"Thank you very much. Thank you. Bless you," says Michael. He is 74, quite thin these days and actually quite frail. He was desperately ill in 2007 with a bacterial infection caused by the flesh-eating bug Vibrio vulnificus – he contracted it after eating oysters in Barbados – and his left leg is shot, basically. "They took away three balancing tendons as well as the Achilles tendon," he says. "I'm crippled." He spent seven months in The London Clinic – "it cost me a million and five, darling" – and was in terrible pain. I ask if the experience changed him. "I wasn't changed," he says. "God didn't speak to me the five times I was near death." I don't know if he then wrote a letter of complaint to God's boss, but am guessing so. ("It's un-fucking-believable! I can't remember the last time I was so badly treated. And God says he's in the comforting industry! It's beyond belief!") I offer to help him into McDonald's, even try to take his arm to steady him, but he won't have any of it. He is wonderfully proud. If Michael Winner has a vulnerability, it may be that he would never want anyone to see just how vulnerable he can be.
We step inside. Do I need to describe it? The interior of a McDonald's? The muzak? The sour stink of gherkin? The fluorescent lighting that leaches all skin colour? The drooping, resigned shoulders of the worker mopping the floor? The slumped teenage girls surrounded by their Primark bags? Have you been to Primark, Michael? "No. Why would I go to Primark, dear?" It's also full of half-dressed children – why are the children in McDonald's always half dressed? – throwing stuff at each other and just stuff generally. A little girl tosses a French fry carton which gets Michael on the shoulder. "Lovely," says Michael. "Shall we book for New Year's Eve?"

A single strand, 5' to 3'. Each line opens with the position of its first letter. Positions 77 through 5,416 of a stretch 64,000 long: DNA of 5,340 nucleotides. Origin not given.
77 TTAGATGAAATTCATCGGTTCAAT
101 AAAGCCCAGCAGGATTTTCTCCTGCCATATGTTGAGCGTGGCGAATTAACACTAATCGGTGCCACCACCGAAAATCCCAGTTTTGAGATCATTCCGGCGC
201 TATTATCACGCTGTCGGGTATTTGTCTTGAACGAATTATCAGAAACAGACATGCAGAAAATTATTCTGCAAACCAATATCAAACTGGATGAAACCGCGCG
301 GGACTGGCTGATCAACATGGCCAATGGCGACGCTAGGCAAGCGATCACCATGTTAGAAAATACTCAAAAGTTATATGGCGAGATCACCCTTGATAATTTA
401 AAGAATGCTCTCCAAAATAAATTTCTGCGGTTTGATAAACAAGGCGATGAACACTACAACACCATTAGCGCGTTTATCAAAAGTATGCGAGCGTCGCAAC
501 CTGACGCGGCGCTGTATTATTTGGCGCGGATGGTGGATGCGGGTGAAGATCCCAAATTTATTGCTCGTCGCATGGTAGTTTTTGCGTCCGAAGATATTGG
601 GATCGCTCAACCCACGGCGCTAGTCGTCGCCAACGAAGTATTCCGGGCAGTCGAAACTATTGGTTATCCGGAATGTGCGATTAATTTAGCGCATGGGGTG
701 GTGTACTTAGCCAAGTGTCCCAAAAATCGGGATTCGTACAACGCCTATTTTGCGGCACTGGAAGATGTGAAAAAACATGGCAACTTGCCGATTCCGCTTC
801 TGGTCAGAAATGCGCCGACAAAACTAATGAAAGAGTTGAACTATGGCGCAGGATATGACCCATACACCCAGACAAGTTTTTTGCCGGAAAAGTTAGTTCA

The photographer, David, arrives and says we'll have to do pictures outside as McDonald's will not allow photography inside on the grounds that it will "disturb customers". Michael takes this news calmly and in good cheer. Only kidding! And boy, does he go off on one. It is: "Just take the bloody picture. What are they going to do? Shoot you? If you think they're going to take you outside and shoot you, I've got news for you: nobody gives a shit." David does not look convinced. Michael carries on: "Do you think they are going to throw us out? Believe me, they are not. Take the fucking picture. They said in the letter it would disturb customers. We could take 60 photos. Nobody cares. Idiots." Then, to me, it is: "Don't you agree, darling?" I say I do agree but, in effect, it's trespass and McDonald's is famously litigious. "Oh, I'll deal with them later. Take the bloody picture," he says. Another small dream of mine: to have been born with the name Egg McMuffin, so I could simply call McDonald's' head office and say: "I think you'll find you do not have permission to use my name." I have very small dreams, as you can see. You may say you were born Filet O' Fish, if you like.